Whether through accumulated stress or the mechanism of social conditioning, we may have become habituated to the practice of ignoring subtle changes.
These subtle changes give rise to vital information on how to act in accordance with the needs or demands of the moment.
In that moment, we may have some flicker of awareness – either on the level of the intellect, or on the more subtle level of the intuition – that we discount or disregard. Therefore, our subsequent thoughts and actions fail to factor in vital information.
When based upon partial information, our thoughts can misinterpret a situation and our resulting actions will be less fruitful, or perhaps even entirely misguided.
The result is suffering, for ourselves and quite possibly for others.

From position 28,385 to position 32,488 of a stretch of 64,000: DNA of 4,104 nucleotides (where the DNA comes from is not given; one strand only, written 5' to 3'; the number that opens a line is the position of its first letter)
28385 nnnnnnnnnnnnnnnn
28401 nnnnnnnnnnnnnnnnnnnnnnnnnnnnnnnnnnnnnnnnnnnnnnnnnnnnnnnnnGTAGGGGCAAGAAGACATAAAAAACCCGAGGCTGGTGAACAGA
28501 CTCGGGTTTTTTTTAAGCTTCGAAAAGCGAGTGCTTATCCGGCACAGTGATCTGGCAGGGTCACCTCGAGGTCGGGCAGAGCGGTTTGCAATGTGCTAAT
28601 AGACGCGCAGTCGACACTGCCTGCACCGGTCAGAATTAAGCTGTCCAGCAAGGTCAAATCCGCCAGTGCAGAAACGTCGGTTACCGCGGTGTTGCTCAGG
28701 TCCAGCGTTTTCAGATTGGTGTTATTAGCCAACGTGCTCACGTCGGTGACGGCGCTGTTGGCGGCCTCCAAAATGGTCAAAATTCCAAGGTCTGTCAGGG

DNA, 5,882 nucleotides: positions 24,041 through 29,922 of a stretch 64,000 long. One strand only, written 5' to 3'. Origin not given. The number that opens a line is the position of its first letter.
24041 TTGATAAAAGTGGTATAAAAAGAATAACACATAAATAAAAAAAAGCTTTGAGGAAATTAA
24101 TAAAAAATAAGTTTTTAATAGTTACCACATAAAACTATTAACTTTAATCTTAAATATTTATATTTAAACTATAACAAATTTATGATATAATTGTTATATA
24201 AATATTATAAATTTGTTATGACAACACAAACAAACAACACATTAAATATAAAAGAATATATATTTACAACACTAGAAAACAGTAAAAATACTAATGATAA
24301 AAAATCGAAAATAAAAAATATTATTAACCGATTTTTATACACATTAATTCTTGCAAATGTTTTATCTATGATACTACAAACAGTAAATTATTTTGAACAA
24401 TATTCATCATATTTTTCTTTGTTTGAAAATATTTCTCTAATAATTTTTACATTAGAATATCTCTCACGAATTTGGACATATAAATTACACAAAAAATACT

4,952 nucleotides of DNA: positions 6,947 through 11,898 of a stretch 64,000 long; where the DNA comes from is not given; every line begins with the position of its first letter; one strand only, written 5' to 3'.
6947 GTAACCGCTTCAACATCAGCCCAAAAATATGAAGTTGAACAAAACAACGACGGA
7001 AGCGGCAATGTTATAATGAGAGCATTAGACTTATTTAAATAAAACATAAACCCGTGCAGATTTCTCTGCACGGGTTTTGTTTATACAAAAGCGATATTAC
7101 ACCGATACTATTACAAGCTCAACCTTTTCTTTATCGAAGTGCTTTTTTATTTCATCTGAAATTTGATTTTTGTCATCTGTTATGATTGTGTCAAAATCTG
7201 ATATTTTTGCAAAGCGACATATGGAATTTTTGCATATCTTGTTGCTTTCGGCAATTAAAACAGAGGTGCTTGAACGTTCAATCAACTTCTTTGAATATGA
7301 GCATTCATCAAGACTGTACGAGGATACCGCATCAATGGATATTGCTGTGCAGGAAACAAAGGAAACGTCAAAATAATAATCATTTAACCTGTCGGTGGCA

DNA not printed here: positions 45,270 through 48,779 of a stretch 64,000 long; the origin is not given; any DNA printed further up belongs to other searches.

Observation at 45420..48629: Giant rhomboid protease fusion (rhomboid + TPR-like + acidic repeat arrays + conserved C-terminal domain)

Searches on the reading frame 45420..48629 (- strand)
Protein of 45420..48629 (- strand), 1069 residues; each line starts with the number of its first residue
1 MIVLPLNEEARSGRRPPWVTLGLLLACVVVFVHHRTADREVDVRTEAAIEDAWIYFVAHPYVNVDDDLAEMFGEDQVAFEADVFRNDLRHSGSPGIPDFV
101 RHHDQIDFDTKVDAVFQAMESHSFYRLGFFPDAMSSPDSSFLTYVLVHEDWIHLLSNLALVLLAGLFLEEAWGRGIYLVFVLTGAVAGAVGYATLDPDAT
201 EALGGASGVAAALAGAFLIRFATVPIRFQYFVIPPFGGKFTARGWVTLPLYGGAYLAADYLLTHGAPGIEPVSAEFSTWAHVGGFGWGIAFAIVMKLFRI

Ignorance is a practice, a practice of ignoring something we already know.
Realization is the first step toward eliminating ignorance. Realization gives us the awareness to stop ignoring something now. We have some relevant information, and we factor that in instead of leaving it out.
Realization is a good and necessary first step, but ignorance does not disappear through realization alone. Since ignorance is itself a practice, getting rid of it is also an active practice. Like any practice, we progress the more we do it.
Though daily meditation, we increasingly attune our awareness to the subtle. When we sharpen our ability to detect subtle changes – internally and externally – it becomes harder to keep ignoring what we feel, sense or know.
Systematically, we move toward minimizing suffering, until ultimately we eliminate it altogether.
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